What Did Elizabeth and Essex Shout At Each Other?

Robert Devereux, Earl of Essex, was far to quick to put his hand to his sword

Robert Devereux, Earl of Essex, was too quick to put his hand to his sword

According to court gossip a famous scene occurred in 1598, when a handful of councillors met Queen Elizabeth I to discuss the appointment of a new Lord Deputy of Ireland. The Earl of Essex, the queen’s favourite and formerly the Earl of Leicester’s stepson, favoured another candidate than the rest, the queen included. Characteristically, Essex could not put up with this and suddenly turned his back on the queen. This amounted to an act of lèse-majesté, and Elizabeth boxed his ears and according to most biographers “bade him get him gone and be hanged”.

I was therefore surprised to read in one of the most successful biographies, Alison Weir’s Elizabeth the Queen (The Life of Elizabeth I in America), that Elizabeth shouted at the earl:

Go to the devil! Get you gone and be hanged!

The direct speech continues when Essex fumes while being dragged out of the room after having provocatively touched his sword in the queen’s presence:

I neither can nor will put up with so great an affront, nor would I have borne it from your father’s hands.1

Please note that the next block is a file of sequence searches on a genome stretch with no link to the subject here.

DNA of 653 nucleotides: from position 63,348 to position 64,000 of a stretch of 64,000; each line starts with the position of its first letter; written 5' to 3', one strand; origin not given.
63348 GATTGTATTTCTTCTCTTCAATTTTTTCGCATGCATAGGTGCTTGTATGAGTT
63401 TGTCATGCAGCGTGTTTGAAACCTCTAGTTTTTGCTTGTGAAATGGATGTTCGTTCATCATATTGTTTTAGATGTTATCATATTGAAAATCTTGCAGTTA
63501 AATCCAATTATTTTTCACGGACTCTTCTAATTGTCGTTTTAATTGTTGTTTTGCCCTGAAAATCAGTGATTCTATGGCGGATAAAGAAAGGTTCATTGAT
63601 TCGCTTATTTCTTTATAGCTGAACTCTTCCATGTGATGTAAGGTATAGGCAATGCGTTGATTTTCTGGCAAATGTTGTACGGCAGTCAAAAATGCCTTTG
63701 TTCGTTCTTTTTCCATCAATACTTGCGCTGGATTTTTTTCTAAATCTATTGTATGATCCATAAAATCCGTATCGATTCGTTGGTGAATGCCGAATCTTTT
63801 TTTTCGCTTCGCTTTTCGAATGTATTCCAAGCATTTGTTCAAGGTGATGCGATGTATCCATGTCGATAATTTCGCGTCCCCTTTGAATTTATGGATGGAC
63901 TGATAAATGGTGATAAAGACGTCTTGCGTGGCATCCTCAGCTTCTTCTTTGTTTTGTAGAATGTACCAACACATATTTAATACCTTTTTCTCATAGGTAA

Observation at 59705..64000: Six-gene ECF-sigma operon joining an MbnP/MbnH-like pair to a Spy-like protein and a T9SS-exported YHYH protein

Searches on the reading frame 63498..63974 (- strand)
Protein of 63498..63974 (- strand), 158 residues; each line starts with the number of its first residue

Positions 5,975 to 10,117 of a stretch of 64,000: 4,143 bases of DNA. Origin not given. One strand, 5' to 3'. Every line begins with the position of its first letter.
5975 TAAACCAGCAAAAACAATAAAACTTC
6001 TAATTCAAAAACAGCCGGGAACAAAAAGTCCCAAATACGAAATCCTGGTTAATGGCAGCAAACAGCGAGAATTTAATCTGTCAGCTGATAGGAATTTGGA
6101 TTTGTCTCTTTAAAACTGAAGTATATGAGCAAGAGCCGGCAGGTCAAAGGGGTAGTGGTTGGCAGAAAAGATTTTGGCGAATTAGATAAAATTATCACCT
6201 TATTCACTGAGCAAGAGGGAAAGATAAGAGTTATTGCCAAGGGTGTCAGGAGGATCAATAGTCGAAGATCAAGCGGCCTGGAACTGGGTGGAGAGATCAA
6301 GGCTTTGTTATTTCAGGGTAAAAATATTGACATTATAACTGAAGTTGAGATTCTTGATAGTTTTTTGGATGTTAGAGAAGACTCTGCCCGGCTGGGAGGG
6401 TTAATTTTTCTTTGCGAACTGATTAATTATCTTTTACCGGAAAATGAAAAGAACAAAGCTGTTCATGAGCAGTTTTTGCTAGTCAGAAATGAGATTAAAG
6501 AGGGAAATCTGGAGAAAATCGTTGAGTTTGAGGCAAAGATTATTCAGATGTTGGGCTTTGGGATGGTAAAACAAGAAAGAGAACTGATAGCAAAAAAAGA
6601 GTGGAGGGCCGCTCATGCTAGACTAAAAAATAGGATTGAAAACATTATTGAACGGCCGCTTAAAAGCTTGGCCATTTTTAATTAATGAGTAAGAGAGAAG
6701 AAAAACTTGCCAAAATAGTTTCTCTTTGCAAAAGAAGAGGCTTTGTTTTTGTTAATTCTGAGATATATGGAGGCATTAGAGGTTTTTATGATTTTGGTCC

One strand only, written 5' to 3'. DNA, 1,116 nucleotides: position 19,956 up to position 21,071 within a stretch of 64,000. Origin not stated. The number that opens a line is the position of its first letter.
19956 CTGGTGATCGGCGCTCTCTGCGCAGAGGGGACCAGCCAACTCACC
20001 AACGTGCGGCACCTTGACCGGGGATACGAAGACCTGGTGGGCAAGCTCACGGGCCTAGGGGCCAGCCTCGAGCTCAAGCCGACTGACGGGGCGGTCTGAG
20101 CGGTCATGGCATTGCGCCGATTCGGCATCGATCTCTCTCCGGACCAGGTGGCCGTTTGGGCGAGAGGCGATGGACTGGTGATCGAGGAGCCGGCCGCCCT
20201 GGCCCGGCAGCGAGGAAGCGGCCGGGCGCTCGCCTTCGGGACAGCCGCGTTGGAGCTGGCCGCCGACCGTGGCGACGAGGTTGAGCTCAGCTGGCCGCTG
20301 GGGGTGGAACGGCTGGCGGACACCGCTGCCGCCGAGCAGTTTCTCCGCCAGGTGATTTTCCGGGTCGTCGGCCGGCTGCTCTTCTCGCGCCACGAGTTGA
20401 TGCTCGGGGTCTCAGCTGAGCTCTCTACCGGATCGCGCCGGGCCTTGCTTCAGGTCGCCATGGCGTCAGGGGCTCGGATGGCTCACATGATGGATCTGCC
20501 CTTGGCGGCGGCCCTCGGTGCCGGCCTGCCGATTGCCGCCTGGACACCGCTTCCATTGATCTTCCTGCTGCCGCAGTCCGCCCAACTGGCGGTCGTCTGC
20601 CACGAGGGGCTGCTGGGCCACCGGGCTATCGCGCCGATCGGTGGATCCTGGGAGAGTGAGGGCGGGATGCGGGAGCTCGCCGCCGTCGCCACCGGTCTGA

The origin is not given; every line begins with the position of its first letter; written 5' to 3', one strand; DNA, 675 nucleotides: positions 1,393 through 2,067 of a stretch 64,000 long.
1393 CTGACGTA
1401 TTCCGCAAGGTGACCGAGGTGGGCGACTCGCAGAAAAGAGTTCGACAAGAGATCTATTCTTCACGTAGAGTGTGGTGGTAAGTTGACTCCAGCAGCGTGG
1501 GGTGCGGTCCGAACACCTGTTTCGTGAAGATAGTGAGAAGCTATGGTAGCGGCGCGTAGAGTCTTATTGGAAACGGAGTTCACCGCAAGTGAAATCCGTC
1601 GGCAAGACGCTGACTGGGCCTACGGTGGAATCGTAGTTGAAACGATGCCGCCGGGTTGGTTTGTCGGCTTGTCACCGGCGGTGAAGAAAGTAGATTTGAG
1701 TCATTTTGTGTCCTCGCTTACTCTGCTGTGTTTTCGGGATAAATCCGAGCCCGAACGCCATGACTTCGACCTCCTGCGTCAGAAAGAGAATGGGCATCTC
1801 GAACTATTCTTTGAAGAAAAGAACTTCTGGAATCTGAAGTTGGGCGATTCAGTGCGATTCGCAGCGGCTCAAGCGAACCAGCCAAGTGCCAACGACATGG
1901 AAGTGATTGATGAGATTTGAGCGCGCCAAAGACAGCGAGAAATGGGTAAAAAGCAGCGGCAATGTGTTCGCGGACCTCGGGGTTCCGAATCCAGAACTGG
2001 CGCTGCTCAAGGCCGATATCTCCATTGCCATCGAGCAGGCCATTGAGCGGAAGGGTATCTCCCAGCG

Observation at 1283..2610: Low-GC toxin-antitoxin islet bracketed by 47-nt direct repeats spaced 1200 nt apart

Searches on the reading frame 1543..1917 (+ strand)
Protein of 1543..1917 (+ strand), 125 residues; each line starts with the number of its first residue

The direct speech in the second person made me suspicious. Most of the other biographers I checked at random paraphrase the original source, citing Thomas Birch’ Memoirs Of the Reign of Queen Elizabeth, From the Year 1581 till her Death:

Upon this he put his hand to his sword, and when the admiral interposed, swore, that he neither could nor would bear such an indignity, nor would he have taken it even from King Henry VIII.2

Thomas Birch himself, who published his memoirs in 1754, quoted Elizabeth’s early biographer William Camden, who originally wrote in Latin and was later translated. That version also contains indirect speech in the third person, Essex apparently saying that “he neither could nor would put up [with] so great an affront and indignity, neither would he have taken it at King Henry the Eighth his hands.”3

Notes
1 Weir 2008 p. 434
2 Birch II p. 384
3 Guy 2016 p. 284

Sources
Birch, Thomas: Memoirs of the Reign of Queen Elizabeth. (1754).
Erickson, Carolly (1983): The First Elizabeth. Summit Books.
Guy, John (2016): Elizabeth: The Forgotten Years. Viking.
Neale, John (1992): Queen Elizabeth I. Academy Chicago Publishers.
Weir, Alison (2008): Elizabeth the Queen. Viking.

Merken

Merken

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About Christine Hartweg

Hi, I'm the author of "John Dudley: The Life of Lady Jane Grey's Father-in-Law" and I blog at www.allthingsrobertdudley.worldpress.com
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